When the maddened king stamps his foot: Philippines now backtracking from initial pledge to help Rohingya refugees? [Rappler.com - 1/6/15]:

 

 

 

... The Philippines, for its part, did not commit material aid during Friday's meeting, even as it influenced its neighbors to help the refugees.

It also did not discuss a proposal by Justice Secretary Leila de Lima to send rescue ships for the Rohingya.

In Monday's media briefing, Jose explained that the Philippines' broad policy statement is to help refugees, based on its obligations under a 1951 UN convention.

Jose, however, said that when the Philippines released this policy statement around two weeks ago, "it was tempered" by other considerations. These include the need to rehabilitate areas hit by Super Typhoon Yolanda (Haiyan) in November 2013, and to consider the Philippines' huge population.

He added: "The situation has changed. Countries are now open to accepting these refugees. So I think there's, at the moment, no need for the Philippines to accept them."

 

 

 

 

 

Myanmar Business News [1/6/15]:

 

 

Two new foreign banks, Bangkok Bank and Industrial and Commercial Bank of China (ICBC), have been allowed by the Central Bank of Myanmar to open their Myanmar branches beginning June 2, according to a report by Myanmar Times.

With the official nod given to Bangkok Bank and ICBC on May 26, there are now 6 foreign banks have now been allowed to open branches out of the 9 foreign banks that have been granted licenses to begin operations in Myanmar this year.

...

­ The remaining foreign banks to submit applications for their final licences in the coming months are as follows:

Australia and New Zealand Banking Group Ltd (ANZ)

Malayan Banking Berhad (Maybank)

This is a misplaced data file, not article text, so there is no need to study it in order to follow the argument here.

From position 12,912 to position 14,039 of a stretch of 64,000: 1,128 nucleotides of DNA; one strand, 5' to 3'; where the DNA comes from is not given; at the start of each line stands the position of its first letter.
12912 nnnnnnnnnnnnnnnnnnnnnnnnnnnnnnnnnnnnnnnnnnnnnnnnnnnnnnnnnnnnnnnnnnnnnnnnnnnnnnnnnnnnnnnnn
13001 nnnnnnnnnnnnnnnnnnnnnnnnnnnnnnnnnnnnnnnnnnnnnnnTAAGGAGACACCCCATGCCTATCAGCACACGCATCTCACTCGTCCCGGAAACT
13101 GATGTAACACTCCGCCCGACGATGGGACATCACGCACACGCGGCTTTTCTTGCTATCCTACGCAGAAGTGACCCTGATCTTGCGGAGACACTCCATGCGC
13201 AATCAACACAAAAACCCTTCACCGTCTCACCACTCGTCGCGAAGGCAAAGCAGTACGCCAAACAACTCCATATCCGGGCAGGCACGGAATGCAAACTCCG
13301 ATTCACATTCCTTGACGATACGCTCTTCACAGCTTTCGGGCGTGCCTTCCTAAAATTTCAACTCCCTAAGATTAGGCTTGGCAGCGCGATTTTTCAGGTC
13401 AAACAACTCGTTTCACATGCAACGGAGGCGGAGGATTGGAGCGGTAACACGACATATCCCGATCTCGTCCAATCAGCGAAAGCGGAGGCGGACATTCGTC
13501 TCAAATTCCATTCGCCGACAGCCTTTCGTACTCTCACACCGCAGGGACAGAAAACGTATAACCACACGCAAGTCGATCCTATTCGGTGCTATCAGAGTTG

Japan’s Mizuho Bank


 

 

 

Phuketwan journalist Chutima Sidasathian disclosed today that she has been asked by the Prime Minister's office to suggest a solution to the Rohingya issue - at the same time as she is still being sued for criminal defamation by the Royal Thai Navy. ... [Phuketwan - 31/5/15]

 



 

 

Netherlands ambassador visits Nauru Presidential office.

 

32nd day of Facebook blackout.

 

No comment forthcoming re exiled refugee boy's arm.

 

 

 

Fears refugee boy exiled on Nauru will be disabled after his broken arm not properly treated [West Australian - 31/5/15]:

 

 

... Comment has been sought from IHMS and Immigration Minister Peter Dutton's office.

A spokesman for the Nauru government said they would provide comment on Monday. ...

 

 

 

 

 

A female asylum seeker on Nauru who was unable to eat solid foods due to throat pain spent three months without receiving further health testing after a shadow was found in an ultrasound scan, a former detention worker has alleged.

New submissions lodged to a Senate inquiry that is investigating serious allegations and conditions at the Nauru detention facility by three unnamed workers on the island have detailed further concerns about medical treatment and sexual assaults.

...

“This asylum seeker went about three months without having access to food that was easy to swallow such as soup, yoghurt, soft fruit, and relied on her husband to sneak food out of the mess when there was food available for her to eat. Many emails were sent to appropriate stakeholders regarding her issue with food and accessing food appropriate for her to eat, with no outcome.”